Issue #110 of Bamboo Ridge, Journal of Hawaiʻi Literature and Arts
Guest editors: Donald Carreira Ching and Misty-Lynn Sanico
Cover and interior artwork by Marques Hanalei Marzan
Artist profile by Lynn Cook
Bamboo Shoots online writing selections by:
Doreen E. Beyer
Scott K. Kikawa
New work by:
Lisa Linn Kanae
Dawn Fraser Kawahara
Jeffrey Thomas Leong
Henry Wei Leung
Wing Tek Lum
Shareen K. Murayama
John E. Simonds
Laurie Scott Tomchak
Preview of issue #111 What We Must Remember
Linked poetry by:
Juliet S. Kono
Jean Yamasaki Toyama
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I grew up in a household that discouraged pidgin with frozen chili peppers, where I learned to swallow the words before the ice melted. Later, in high school, Ms. Fujii at Castle High passed out photocopies of The Best of Bamboo Ridge, but I crumpled the pages up and kept my mouth shut. Or worse, spoke out with the same fiery condemnation that I had been taught years before. It wouldn’t be until much later, when I started to read Rodney Morales and Lois- Ann Yamanaka in college, when I heard Eric Chock read “Poem for George Helm: Aloha Week 1980” on Aloha Shorts, when I realized that there were stories about Hawaiʻi that differed from those perpetuated in Waikiki. It was then that I started to realize why Bamboo Ridge mattered so much. It was then that my tongue started to feel again.
We left when I was four and didn’t move back until I was thirteen. Growing up, pidgin was that funny thing my Dad spoke when we ran into other people from Hawaiʻi, or when he was telling us hanabata days stories. I wondered at the ease in which he could slip back and forth because pidgin always felt clumsy in my own mouth, like it didn’t belong to me. I loved it anyway—the words, the cadence. Hearing pidgin meant “home” and a way to cling to it. But stories about Hawaiʻi, they were my lifeline.
The first time I read an issue of Bamboo Ridge it was like home. I saw aspects of myself and the people and places I love reflected back to me in other people’s words, and realized the importance of perpetuating local literature.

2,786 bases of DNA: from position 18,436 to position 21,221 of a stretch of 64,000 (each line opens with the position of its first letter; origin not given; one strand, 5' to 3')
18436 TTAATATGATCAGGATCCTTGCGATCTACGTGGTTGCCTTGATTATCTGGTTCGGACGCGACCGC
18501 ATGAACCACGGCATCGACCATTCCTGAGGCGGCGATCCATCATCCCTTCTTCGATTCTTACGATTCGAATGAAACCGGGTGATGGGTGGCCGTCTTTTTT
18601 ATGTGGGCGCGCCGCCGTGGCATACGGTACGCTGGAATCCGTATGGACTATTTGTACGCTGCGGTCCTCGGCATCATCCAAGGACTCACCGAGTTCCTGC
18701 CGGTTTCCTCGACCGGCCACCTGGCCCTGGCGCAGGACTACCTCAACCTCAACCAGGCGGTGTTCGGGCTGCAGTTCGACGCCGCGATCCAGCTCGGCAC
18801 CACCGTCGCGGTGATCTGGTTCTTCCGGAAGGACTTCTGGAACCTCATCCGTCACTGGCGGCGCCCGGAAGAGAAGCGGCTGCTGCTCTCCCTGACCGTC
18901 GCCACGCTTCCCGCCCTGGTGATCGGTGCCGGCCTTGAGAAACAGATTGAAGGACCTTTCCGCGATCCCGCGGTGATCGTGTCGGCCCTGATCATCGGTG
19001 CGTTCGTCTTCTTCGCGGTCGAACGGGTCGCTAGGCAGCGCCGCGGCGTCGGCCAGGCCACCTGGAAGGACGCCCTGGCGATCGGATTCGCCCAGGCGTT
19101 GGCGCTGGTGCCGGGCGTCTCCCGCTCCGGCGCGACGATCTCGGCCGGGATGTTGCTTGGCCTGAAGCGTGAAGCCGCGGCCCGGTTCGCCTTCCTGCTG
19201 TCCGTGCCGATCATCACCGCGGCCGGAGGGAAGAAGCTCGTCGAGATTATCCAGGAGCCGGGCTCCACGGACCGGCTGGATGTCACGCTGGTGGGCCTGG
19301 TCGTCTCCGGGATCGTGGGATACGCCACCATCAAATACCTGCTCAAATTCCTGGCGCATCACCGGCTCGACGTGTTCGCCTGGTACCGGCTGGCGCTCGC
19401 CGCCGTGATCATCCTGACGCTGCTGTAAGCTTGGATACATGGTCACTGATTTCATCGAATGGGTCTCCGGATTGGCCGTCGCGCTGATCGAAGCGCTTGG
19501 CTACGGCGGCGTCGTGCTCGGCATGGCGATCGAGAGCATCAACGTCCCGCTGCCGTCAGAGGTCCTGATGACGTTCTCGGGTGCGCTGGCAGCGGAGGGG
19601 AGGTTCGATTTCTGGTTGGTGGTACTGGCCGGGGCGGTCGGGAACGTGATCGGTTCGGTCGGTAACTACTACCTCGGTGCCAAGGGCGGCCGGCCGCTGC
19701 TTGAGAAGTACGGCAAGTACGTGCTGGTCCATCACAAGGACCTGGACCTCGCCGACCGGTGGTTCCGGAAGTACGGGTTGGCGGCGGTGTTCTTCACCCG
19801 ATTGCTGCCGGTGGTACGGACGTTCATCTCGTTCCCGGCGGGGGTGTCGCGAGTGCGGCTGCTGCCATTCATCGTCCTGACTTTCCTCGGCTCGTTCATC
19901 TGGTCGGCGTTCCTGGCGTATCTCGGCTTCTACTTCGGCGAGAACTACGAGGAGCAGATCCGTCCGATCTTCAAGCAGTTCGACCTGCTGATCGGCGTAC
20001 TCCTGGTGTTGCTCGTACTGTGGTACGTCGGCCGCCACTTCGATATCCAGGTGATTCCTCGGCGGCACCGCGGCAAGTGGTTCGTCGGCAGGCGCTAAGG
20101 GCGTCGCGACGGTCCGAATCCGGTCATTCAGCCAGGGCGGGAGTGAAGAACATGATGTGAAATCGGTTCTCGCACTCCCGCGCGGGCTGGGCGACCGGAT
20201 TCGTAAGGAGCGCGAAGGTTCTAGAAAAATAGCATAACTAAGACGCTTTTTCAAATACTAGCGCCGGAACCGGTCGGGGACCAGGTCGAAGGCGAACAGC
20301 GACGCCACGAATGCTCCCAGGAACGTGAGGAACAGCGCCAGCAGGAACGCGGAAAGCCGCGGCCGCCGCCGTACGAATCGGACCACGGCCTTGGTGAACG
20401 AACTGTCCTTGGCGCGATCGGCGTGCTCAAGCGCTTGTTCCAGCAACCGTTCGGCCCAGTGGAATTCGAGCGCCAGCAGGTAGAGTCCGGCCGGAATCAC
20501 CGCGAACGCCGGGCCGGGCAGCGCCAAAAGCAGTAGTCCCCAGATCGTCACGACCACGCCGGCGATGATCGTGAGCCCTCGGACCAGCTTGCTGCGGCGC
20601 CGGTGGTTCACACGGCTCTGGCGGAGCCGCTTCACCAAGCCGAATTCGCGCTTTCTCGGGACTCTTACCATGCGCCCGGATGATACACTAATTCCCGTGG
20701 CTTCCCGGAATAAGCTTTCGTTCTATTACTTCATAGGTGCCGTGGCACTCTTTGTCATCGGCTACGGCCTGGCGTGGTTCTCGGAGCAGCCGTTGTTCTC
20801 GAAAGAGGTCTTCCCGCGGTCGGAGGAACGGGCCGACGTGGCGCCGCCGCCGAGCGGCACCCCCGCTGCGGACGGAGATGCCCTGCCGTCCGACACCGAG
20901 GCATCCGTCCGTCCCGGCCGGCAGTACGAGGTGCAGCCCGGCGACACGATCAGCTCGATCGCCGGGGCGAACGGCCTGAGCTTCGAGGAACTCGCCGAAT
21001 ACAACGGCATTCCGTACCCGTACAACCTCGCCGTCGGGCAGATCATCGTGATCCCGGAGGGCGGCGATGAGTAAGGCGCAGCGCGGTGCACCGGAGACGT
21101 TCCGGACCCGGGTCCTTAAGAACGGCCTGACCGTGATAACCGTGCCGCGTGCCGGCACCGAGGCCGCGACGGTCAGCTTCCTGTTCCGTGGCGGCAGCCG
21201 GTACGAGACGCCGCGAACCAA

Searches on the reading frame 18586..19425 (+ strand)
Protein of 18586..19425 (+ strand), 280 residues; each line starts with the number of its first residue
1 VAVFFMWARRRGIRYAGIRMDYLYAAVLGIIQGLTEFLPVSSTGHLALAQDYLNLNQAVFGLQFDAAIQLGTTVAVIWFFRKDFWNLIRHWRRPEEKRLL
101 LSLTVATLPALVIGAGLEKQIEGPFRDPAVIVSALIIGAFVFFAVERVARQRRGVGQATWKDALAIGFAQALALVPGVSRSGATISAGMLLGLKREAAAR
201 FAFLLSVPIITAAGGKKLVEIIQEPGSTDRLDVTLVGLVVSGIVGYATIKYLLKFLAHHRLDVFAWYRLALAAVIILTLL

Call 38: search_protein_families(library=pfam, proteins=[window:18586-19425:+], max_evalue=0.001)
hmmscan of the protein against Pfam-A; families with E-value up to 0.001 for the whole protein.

Every issue of Bamboo Ridge is unique. This issue #110 was the first to accept electronic submissions. It was largely edited as a collaboration across one continent and two major oceans while Donald was living and writing abroad. Although it was a challenge, it came to symbolize the way that Bamboo Ridge’s audience is growing, and the way that regional literature, Hawaiʻi literature, can have a global impact.
This issue also stands out due to the mix of both emerging and established talent. Among familiar authors, you will find stories by writers who may have never been published in Bamboo Ridge before. As emerging authors ourselves, we feel that this is important. In addition, the list of contributors is diverse as are the themes throughout this issue. However, they were chosen because each provides a unique perspective and experience as well as insight into what local literature means today.
Our featured artist, Marques Hanalei Marzan, uses native plants and other natural elements to create mesmerizing pieces of art, sculpture, and fashion. Similar to the way writers twist and arrange words, his intricate weaving and knotting is transformative, bringing new meaning, form, and purpose to raw material.
Through his work, Marzan has found ways to weave traditional Native Hawaiian practices into the fabrics of modern art and design. His aesthetic tells his story as well as that of his families and his cultures, past and present. His pieces are deeply rooted in these things and in Hawaiʻi, and it is an honor to share his work in this issue.
We hope you enjoy these offerings. Mahalo for supporting Hawaiʻi literature and art.
Donald Carreira Ching
BAMBOO RIDGE JOURNAL OF HAWAI’I LITERATURE AND ARTS ISSUE NO. 110
Founded in 1978, independent literary publisher Bamboo Ridge has long embedded works by local visual artists in its collections of poetry and fiction. In the latest installment of its annual anthology, the featured artist is Marques Hanalei Marzan, who works with animal and vegetable fiber and is also a fashion designer and Native Hawaiian cultural expert at Bishop Museum.
Marzan harvests natural materials — bamboo, hemp, cotton, makaloa, coconut sennit, pig gut — that he weaves, prints and ties in traditional ways, some learned from his grandmother, who wove lauhala. Pictured in a color portfolio, with a lovely introduction by Lynn Cook, his forms range from abstract sculptures to garments that evoke Issey Miyake. They complement the writing in this volume, which is themed around interwoven relationships and traditions, including several poems, such as Lisa Linn Kanae’s “Two Groundbreaking Ceremonies at Le‘ahi,” Joseph Han’s “While Her Husband Wandered Southern Seoul,” and Andrew Najberg’s “1st Island Fisherman Mending His Nets.”
Other highlights of this slender yet rewarding collection are stories by Marie Hara, Laurie Scott Tomchak and Rajiv Mohabir, and poems by John E. Simonds, Jeffrey Thomas Leong and Wing Tek Lum. It’s a keeper.